Avoiding water-borne illness this summer

Trees are reflected by the morning light on Lake Minnetonka.
Trees are reflected by the morning light on Lake Minnetonka on June 28, 2019. Contamination at three Minneapolis beaches and reported illness among several Lake Minnetonka visitors has many worried about getting sick when they swim.
Evan Frost | MPR News file

Hennepin County Public Health has confirmed at least 30 people were sickened on Lake Minnetonka July 4. Epidemiologists are still investigating whether the illness is food-borne or water-borne, but the cases and news of E. coli contamination at three Minneapolis beaches has many in the state worried about getting sick when they swim.

Dr. Jon Hallberg told MPR News host Tom Crann swimmers should avoid swallowing water and avoid being in the water if they've been sick.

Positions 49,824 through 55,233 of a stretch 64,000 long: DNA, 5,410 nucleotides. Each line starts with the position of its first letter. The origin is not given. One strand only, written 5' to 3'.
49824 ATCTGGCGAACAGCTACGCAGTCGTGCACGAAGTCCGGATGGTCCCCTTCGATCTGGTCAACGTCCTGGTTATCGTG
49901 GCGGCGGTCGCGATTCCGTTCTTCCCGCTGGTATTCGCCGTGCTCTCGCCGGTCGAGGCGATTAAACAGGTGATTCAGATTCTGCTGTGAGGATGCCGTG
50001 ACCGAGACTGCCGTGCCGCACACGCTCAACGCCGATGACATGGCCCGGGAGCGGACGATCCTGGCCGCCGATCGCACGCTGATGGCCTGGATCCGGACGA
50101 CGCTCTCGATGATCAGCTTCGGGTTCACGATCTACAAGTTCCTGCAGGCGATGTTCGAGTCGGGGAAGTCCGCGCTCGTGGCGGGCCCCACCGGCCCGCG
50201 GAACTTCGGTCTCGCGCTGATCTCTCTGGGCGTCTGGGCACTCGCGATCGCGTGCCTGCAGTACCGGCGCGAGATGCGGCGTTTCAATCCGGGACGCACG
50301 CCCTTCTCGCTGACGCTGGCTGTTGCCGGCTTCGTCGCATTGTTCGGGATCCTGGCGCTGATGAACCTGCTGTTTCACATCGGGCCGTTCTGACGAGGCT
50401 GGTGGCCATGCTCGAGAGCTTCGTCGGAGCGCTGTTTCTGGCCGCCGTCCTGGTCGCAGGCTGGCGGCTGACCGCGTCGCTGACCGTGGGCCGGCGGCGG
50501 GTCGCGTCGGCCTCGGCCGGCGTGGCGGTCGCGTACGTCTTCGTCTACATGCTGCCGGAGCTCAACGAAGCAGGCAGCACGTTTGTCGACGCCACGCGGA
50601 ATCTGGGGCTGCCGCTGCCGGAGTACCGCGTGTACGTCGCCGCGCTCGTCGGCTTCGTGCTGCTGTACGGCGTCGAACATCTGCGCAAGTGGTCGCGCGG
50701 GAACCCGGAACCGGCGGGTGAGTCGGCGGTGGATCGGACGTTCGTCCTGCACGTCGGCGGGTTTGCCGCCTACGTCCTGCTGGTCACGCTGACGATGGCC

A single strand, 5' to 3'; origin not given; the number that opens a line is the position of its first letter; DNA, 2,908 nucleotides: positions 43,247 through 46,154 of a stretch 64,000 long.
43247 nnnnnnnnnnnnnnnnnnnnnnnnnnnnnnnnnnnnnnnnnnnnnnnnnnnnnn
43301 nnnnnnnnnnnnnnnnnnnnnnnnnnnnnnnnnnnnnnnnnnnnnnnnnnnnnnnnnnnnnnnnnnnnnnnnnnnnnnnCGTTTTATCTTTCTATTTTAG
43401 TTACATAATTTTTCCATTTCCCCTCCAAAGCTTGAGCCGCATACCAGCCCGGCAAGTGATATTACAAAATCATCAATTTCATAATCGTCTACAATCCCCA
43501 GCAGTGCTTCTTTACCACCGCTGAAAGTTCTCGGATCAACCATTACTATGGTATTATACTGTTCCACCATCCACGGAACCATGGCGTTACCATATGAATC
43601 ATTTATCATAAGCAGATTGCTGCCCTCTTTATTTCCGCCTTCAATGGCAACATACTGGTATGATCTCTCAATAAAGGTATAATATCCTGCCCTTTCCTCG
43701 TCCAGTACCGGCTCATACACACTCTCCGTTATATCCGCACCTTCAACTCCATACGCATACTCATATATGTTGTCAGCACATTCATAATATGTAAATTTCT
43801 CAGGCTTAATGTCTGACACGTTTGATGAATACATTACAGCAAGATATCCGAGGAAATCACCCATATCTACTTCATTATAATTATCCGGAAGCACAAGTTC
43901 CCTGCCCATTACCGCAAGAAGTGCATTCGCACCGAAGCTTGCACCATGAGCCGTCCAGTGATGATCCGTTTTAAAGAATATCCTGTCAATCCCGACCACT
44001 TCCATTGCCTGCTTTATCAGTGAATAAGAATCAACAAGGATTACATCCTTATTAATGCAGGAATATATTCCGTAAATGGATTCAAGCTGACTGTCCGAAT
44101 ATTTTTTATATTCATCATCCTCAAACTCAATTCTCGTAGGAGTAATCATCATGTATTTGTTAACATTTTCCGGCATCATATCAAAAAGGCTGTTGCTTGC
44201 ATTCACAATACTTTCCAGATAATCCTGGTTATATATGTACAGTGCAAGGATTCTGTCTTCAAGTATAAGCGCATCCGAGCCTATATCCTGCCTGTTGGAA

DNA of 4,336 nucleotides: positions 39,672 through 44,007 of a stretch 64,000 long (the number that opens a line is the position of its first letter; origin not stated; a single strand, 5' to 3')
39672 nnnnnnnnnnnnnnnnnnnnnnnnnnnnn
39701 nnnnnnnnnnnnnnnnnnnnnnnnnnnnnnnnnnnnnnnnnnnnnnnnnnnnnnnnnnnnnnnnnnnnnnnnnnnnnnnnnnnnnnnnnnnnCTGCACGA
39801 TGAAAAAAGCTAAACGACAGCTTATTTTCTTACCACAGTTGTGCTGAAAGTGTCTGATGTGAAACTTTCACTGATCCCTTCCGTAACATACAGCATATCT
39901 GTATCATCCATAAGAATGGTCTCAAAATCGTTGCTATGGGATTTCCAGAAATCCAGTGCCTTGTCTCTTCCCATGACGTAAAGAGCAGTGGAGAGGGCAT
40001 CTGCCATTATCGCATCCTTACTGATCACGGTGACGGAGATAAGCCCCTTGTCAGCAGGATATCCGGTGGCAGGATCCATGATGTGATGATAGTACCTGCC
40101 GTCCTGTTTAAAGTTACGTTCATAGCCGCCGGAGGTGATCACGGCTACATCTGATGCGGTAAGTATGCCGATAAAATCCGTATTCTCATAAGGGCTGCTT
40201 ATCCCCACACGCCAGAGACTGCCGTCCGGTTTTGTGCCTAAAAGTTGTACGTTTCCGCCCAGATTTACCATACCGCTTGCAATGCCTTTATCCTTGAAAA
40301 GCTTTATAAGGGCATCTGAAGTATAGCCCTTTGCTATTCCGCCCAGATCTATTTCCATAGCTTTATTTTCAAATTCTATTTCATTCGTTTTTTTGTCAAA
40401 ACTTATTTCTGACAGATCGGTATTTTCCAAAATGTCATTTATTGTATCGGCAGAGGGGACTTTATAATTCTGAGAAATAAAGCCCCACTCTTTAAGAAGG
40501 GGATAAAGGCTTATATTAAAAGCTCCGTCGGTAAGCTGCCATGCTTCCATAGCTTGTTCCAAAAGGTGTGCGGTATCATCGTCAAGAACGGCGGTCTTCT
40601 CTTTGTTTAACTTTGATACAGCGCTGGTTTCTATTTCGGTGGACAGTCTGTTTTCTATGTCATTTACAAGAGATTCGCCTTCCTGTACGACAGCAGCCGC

"Most of the illnesses we're talking about that are associated with either drinking water or recreation exposure to water come down to feces, either human or animal," said Hallberg, medical director of the University of Minnesota Physicians Mill City Clinic. "So, if people have had diarrhea, they absolutely need to avoid being in either a pool or a lake. We've got children in diapers — it's just not a good idea to be in there if they've been sick."

For more on water-borne illness, including what to consider if you're travelling out of the country this summer, click play on the audio player above.

This reporting is part of The Water Main, our initiative that aims to bring people together, move conversations forward and create meaningful connections that help sustain clean, abundant water for all.

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